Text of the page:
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Cited by 8 (4 self)
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... a compiler performs. Conventional graphcoloring based register allocators are fast and do well on regular, RISClike, architectures, but perform poorly on irregular, CISClike, architectures with few registers and nonorthogonal instruction sets. At the other extreme, optimal register allocators based on integer linear programming are capable of fully modeling and exploiting the peculiarities of irregular architectures but do not scale well. We introduce the idea of a progressive allocator. A progressive allocator finds an initial allocation of quality comparable to a conventional allocator, but as more time is allowed for computation the quality of the allocation approaches optimal. This paper presents a progressive register allocator which uses a multicommodity network flow model to elegantly represent the intricacies of irregular architectures. We evaluate our allocator as a substitute for gcc's local register allocation pass.
Register Allocation and Optimal Spill Code Scheduling in Software Pipelined Loops Using 01 Integer Linear Programming Formulation
"... Abstract. In achieving higher instruction level parallelism, software pipelining increases the register pressure in the loop. The usefulness of the generated schedule may be restricted to cases where the register pressure is less than the available number of registers. Spill instructions need to be ..."
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Cited by 4 (0 self)
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Abstract. In achieving higher instruction level parallelism, software pipelining increases the register pressure in the loop. The usefulness of the generated schedule may be restricted to cases where the register pressure is less than the available number of registers. Spill instructions need to be introduced otherwise. But scheduling these spill instructions in the compact schedule is a difficult task. Several heuristics have been proposed to schedule spill code. These heuristics may generate more spill code than necessary, and scheduling them may necessitate increasing the initiation interval. We model the problem of register allocation with spill code generation and scheduling in software pipelined loops as a 01 integer linear program. The formulation minimizes the increase in initiation interval (II) by optimally placing spill code and simultaneously minimizes the amount of spill code produced. To the best of our knowledge, this is the first integrated formulation for register allocation, optimal spill code generation and scheduling for software pipelined loops. The proposed formulation performs better than the existing heuristics by preventing an increase in II in 11.11 % of the loops and generating 18.48 % less spill code on average among the loops extracted from Perfect Club and SPEC benchmarks with a moderate increase in compilation time. 1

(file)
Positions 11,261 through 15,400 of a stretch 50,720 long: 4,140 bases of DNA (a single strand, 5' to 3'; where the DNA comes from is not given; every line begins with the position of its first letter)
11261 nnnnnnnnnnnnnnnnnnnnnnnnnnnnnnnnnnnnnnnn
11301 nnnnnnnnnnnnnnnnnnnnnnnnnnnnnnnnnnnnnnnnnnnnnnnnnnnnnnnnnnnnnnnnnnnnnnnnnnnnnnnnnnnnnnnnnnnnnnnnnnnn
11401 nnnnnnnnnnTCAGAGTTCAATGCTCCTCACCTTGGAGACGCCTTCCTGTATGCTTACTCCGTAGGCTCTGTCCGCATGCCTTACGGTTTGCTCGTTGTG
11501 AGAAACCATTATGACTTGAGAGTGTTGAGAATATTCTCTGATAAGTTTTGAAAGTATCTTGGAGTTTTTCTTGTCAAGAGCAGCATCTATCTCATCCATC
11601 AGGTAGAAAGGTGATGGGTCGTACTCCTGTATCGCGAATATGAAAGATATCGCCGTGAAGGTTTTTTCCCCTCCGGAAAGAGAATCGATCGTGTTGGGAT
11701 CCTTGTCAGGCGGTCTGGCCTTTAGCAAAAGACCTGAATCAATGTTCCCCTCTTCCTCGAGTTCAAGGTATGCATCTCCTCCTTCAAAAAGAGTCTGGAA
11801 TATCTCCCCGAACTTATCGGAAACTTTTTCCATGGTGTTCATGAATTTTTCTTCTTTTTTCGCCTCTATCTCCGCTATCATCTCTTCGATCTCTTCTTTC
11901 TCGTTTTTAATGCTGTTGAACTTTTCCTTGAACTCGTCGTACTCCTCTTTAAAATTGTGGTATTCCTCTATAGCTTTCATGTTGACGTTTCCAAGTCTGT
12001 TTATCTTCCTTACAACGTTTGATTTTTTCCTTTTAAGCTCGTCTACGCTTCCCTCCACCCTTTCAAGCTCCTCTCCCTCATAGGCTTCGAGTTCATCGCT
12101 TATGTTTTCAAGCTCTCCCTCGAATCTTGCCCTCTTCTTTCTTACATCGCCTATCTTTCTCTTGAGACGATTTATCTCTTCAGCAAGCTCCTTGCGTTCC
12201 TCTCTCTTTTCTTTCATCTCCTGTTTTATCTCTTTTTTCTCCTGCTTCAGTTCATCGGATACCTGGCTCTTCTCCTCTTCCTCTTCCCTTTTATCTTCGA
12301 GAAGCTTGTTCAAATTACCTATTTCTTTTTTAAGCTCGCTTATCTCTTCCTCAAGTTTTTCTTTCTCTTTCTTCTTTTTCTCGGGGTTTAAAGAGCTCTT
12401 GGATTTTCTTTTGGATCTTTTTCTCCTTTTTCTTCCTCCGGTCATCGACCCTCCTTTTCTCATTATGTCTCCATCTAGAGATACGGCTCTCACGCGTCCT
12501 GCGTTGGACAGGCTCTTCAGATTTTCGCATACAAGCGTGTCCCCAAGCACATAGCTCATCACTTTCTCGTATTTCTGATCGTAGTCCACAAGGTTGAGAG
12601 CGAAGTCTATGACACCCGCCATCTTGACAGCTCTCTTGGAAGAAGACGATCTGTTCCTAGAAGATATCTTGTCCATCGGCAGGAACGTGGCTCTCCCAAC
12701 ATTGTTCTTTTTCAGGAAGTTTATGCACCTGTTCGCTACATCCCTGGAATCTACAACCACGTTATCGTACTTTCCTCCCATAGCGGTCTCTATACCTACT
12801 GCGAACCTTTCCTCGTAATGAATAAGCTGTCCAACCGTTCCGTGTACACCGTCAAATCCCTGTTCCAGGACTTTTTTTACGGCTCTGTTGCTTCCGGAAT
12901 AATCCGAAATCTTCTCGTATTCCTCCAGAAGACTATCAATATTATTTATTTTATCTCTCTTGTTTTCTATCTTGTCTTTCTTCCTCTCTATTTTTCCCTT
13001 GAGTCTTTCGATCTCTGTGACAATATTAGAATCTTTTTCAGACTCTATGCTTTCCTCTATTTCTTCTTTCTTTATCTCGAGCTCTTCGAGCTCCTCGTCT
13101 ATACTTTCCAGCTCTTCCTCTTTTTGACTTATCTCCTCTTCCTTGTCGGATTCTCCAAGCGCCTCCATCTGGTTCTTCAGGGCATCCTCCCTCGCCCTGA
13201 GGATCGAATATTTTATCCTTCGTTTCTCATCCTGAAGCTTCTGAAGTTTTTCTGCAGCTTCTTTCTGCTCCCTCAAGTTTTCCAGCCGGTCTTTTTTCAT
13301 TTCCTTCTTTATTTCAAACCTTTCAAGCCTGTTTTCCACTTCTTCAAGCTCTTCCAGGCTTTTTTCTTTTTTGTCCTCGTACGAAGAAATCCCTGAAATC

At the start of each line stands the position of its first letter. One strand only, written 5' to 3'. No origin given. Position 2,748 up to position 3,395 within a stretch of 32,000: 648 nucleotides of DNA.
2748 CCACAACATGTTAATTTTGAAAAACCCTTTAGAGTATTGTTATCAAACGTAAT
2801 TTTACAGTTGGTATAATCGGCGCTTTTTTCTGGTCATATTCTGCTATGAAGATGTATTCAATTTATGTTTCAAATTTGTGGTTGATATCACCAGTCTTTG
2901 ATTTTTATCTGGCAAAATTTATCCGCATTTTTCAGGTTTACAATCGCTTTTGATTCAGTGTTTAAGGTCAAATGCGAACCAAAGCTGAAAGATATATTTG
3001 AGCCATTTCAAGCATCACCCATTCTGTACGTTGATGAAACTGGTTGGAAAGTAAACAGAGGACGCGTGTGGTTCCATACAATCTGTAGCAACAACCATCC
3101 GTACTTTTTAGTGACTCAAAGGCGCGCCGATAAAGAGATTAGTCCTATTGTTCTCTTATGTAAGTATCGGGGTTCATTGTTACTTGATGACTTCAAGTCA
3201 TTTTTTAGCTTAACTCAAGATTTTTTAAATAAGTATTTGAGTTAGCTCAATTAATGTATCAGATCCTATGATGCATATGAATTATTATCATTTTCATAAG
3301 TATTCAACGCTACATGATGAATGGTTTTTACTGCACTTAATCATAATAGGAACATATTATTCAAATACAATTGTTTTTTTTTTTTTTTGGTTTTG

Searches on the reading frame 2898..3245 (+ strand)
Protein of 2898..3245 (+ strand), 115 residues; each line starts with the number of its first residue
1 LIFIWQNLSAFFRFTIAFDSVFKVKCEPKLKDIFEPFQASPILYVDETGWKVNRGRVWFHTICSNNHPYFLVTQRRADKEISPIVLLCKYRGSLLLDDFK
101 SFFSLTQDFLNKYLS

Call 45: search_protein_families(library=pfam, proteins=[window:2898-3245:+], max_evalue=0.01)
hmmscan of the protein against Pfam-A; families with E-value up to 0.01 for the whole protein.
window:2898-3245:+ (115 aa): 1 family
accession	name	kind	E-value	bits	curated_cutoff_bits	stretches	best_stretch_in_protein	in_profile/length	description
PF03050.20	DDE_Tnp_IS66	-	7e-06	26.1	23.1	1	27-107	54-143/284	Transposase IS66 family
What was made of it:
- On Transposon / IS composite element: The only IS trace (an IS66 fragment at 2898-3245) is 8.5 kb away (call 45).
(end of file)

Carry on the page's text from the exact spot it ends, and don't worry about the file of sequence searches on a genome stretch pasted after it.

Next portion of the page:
Effective Instruction Scheduling with Limited Registers
, 2001
"... Effective global instruction scheduling techniques have become an important component in modern compilers for exposing more instructionlevel parallelism (ILP) and exploiting the everincreasing number of parallel function units. Effective register allocation has long been an essential component of a ..."
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Cited by 3 (0 self)
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Effective global instruction scheduling techniques have become an important component in modern compilers for exposing more instructionlevel parallelism (ILP) and exploiting the everincreasing number of parallel function units. Effective register allocation has long been an essential component of a good compiler for reducing memory references. While instruction scheduling and register allocation are both essential compiler optimizations for fully exploiting the capability of modern highperformance microprocessors, there is a phaseordering problem when we perform these two optimizations separately: instruction scheduling before register allocation may create insatiable demands for registers; register allocation before instruction scheduling may reduce the amount of parallelism that instruction scheduling can exploit. In this thesis, we propose to solve this phaseordering problem by inserting a moderating optimization called code reorganization between prepass instruction scheduling and register allocation. Code reorganization adjusts the prepass scheduling results to make them demand fewer registers (i.e. exhibit lower register pressure) and guides register allocation to insert spill code that has less impact on schedule length. Our new approach avoids the complexity of simultaneous instruction scheduling and register allocation algorithms. In fact, it does not modify either instruction scheduling or register allocation algorithms. Therefore instruction scheduling can focus on maximizing instructionlevel parallelism, and register allocation can focus on minimizing the cost of spill code. We compare the performance of our approach with a particular successful registerpressuresensitive scheduling algorithm, and show an average of 18% improvement in speedup for an 8...
Revisiting graph coloring register allocation: A study of the ChaitinBriggs and CallahanKoblenz algorithms
 IN PROC. OF THE WORKSHOP ON LANGUAGES AND COMPILERS FOR PARALLEL COMPUTING (LCPC’05
, 2005
"... Techniques for global register allocation via graph coloring have been extensively studied and widely implemented in compiler frameworks. This paper examines a particular variant – the Callahan Koblenz allocator – and compares it to the ChaitinBriggs graph coloring register allocator. Both algorith ..."